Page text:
A slow-moving but thoughtful treatise on making life's trickiest decisions.
The title of Hunter's novel is the first sign of the heaviness to come–-this is no beach read. Indeed, the first page finds Tom Olsen, an English teacher and high-school basketball coach, already suffering the pain of unrequited love; by page three, his unhappy childhood and a deeply regrettable abortion (his fiancÃ©e in college) further illuminate his loneliness and isolation. He finds solace through a fatherly friendship with star basketball player Ben Wendling, a bond that gives Tom the strength to handle his unreturned infatuation with Mary, Ben's (married) mother, and the ensuing emotional fallout when she finds out, then cutting off contact with him. Within this framework, Hunter weaves in debates about modern-day faith and the sometimes Pyrrhic victories that come from leading a life under ethical strictures. The writing is crisp and precise, and the author carefully delineates the mise en scÃ¨ne, relying on physicality to carry the story. The mechanics are straightforward and the discussions about faith–-no matter religious creed–-are credible. Unfortunately, the abrupt plot turns and fuzzy character motivations aren't so credible. Tom falls for Mary the moment he sees her, a puzzling turn of events since Mary's character is sketchy at best–-there's certainly no clue as to why he would covet her so intensely. Tom subsequently discovers that she got married in the first place thanks to Ben’s having been conceived illegitimately, a fact that appalls Tom, who (remember) had his own issue with an unplanned pregnancy. By Tom and Mary’s final meeting, the only feeling any reader will have for Mary is the desire to slap her.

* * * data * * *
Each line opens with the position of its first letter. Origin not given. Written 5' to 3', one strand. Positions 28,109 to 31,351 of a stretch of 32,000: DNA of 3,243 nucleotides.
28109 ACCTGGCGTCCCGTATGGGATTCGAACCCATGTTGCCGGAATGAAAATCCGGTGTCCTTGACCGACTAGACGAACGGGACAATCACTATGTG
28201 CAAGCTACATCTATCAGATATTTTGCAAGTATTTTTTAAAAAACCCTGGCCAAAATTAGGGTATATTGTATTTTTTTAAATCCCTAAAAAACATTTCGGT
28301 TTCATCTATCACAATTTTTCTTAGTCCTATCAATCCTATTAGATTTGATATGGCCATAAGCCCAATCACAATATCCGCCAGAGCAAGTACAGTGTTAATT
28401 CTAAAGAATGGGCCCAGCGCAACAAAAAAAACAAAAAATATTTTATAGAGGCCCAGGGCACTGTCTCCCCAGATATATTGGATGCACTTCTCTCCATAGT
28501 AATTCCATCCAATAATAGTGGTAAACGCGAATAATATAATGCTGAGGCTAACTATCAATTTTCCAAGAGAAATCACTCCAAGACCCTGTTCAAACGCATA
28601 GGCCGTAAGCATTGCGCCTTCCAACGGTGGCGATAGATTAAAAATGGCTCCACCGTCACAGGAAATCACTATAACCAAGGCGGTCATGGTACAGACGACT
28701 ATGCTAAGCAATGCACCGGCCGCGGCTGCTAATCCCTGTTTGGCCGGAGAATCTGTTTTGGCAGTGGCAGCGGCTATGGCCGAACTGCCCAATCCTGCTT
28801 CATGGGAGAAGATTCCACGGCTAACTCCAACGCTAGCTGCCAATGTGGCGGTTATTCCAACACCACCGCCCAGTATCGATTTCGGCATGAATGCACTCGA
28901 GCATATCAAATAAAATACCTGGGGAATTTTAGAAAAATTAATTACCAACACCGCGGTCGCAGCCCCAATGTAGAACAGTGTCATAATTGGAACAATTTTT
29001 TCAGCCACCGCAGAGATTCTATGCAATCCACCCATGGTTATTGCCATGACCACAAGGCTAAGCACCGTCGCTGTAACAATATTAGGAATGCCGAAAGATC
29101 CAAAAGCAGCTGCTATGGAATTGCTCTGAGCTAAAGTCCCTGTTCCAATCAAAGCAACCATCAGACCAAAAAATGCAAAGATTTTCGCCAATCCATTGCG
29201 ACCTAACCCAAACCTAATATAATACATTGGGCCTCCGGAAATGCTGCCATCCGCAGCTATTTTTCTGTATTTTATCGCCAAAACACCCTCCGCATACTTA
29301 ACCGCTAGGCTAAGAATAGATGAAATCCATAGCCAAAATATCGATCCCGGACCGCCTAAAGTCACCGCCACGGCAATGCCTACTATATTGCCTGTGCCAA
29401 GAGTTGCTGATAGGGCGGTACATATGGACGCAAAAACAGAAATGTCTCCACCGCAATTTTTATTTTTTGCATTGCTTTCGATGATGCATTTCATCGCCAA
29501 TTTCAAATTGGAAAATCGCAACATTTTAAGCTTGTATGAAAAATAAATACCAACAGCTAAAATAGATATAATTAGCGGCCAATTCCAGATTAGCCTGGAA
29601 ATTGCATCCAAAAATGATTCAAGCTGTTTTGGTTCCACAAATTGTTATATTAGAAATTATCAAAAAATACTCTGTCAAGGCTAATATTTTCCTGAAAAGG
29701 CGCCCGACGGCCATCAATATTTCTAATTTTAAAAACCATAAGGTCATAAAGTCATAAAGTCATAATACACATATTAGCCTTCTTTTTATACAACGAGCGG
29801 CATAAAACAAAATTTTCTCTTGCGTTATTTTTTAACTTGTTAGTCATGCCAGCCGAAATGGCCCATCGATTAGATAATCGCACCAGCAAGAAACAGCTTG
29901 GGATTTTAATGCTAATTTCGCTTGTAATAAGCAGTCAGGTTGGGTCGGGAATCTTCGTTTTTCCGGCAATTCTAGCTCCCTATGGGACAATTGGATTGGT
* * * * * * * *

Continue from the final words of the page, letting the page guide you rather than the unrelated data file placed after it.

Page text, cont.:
A bit dreary, though Hunter deftly explores the complexities of life and opportunities for redemption.